The Short and Long Run Effects of Selected Variables on Tax Revenue - A Case Study

Sima Siami-Namini, Daniel Muhammad, Fahad Fahimullah


The main objective of this article is to empirically examine the short and long-run relationship between real tax revenue and real local government expenditure as well as investigate the relationship between real sales tax revenue and real individual tax revenue and selective variables in Washington, D.C. for the period ranging from 1984-2015. The study uses the Johansen co-integration techniques as well as the bivariate and multivariate vector error correction model (VECM). The results indicate that there is a unidirectional and one-way causality running from real local government expenditure to the real DC’s tax revenue in the short and long-run, but not vice versa. The finding indicates that DC’s tax revenue changes local government expenditure. As a result, budget deficits can be avoided by implementing policies that stimulate DC’s tax revenue. The Granger-causality test shows that DC resident employment does affect real individual tax in the short and long-run, simultaneously. The Granger-causality test shows that DC resident employment, household’s population and stock of housing does affect real sales tax revenue in the short and long-run simultaneously. Furthermore, the results of the impulse response function (IRF) indicate that household’s population and stock of housing are the major short-run effect on the real individual income tax and real sales tax revenue.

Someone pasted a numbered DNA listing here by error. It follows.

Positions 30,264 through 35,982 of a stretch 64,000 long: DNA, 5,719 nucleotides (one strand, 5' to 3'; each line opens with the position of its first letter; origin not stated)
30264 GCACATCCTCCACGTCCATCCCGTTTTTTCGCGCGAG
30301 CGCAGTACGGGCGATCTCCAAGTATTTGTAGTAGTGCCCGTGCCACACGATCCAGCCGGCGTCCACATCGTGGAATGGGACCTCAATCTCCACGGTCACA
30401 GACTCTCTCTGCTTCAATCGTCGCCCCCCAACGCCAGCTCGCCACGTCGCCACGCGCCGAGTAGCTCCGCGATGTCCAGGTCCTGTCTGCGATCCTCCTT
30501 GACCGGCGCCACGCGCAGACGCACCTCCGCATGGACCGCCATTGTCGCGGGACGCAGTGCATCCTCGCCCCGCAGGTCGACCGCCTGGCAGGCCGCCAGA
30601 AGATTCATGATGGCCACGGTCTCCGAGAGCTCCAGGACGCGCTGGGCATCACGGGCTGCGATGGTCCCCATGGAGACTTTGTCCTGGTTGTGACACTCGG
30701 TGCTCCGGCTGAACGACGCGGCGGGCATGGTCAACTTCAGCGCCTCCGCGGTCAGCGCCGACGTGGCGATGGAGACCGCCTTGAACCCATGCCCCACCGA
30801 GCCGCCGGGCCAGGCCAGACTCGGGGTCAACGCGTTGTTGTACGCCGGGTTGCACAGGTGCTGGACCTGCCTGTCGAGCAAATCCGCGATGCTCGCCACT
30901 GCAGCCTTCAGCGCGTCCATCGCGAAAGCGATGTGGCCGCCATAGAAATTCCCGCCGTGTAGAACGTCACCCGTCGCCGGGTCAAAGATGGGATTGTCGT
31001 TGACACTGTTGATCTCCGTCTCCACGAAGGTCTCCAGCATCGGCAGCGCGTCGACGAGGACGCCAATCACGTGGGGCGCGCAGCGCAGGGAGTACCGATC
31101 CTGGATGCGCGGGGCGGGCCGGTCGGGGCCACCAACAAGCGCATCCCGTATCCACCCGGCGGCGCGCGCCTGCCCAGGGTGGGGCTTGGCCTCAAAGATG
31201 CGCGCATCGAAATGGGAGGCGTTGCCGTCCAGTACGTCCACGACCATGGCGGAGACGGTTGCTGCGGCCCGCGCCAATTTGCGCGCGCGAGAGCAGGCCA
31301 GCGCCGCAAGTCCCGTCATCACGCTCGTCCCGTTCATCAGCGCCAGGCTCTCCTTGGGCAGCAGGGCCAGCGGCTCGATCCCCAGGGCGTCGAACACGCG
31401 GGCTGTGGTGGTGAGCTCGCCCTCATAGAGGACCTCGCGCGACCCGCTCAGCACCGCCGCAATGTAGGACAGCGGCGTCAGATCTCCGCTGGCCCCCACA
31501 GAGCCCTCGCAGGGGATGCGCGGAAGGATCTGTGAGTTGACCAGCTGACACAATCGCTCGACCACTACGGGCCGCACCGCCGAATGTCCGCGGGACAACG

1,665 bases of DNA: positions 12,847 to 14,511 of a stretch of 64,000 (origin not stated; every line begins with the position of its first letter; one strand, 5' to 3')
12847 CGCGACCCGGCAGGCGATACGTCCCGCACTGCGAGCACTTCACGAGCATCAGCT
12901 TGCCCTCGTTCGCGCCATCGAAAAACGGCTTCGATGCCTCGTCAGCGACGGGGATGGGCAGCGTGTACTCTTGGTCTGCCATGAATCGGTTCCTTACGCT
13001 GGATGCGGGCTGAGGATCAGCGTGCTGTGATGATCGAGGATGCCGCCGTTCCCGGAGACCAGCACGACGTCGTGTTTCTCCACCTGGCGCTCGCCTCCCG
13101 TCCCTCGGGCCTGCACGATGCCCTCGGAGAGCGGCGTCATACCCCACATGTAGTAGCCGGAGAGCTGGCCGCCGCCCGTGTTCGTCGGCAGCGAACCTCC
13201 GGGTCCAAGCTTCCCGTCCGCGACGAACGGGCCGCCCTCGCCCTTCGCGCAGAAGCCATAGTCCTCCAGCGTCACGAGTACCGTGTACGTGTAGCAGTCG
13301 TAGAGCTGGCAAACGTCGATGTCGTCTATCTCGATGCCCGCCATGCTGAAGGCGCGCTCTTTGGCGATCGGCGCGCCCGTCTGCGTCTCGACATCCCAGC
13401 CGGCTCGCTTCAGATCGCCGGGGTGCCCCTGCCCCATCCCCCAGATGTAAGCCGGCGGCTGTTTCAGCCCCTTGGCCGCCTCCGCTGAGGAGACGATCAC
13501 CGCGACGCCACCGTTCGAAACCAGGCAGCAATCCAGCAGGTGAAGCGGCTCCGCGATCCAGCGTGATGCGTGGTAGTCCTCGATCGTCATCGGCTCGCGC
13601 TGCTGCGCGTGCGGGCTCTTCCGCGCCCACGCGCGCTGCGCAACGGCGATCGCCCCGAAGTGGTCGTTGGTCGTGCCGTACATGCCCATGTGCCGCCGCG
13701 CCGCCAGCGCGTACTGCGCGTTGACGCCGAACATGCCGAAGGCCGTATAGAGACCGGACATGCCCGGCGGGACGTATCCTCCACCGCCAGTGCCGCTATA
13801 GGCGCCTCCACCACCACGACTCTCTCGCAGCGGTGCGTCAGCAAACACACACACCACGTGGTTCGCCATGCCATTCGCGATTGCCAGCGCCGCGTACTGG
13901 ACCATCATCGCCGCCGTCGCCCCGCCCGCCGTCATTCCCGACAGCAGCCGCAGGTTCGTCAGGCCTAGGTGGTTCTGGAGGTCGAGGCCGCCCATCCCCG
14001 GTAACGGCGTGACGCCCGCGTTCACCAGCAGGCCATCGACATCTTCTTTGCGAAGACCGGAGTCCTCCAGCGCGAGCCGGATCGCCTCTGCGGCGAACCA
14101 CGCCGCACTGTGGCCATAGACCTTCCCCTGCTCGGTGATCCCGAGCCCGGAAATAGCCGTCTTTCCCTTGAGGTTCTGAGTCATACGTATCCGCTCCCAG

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Applied Economics and Finance    ISSN 2332-7294 (Print)   ISSN 2332-7308 (Online)

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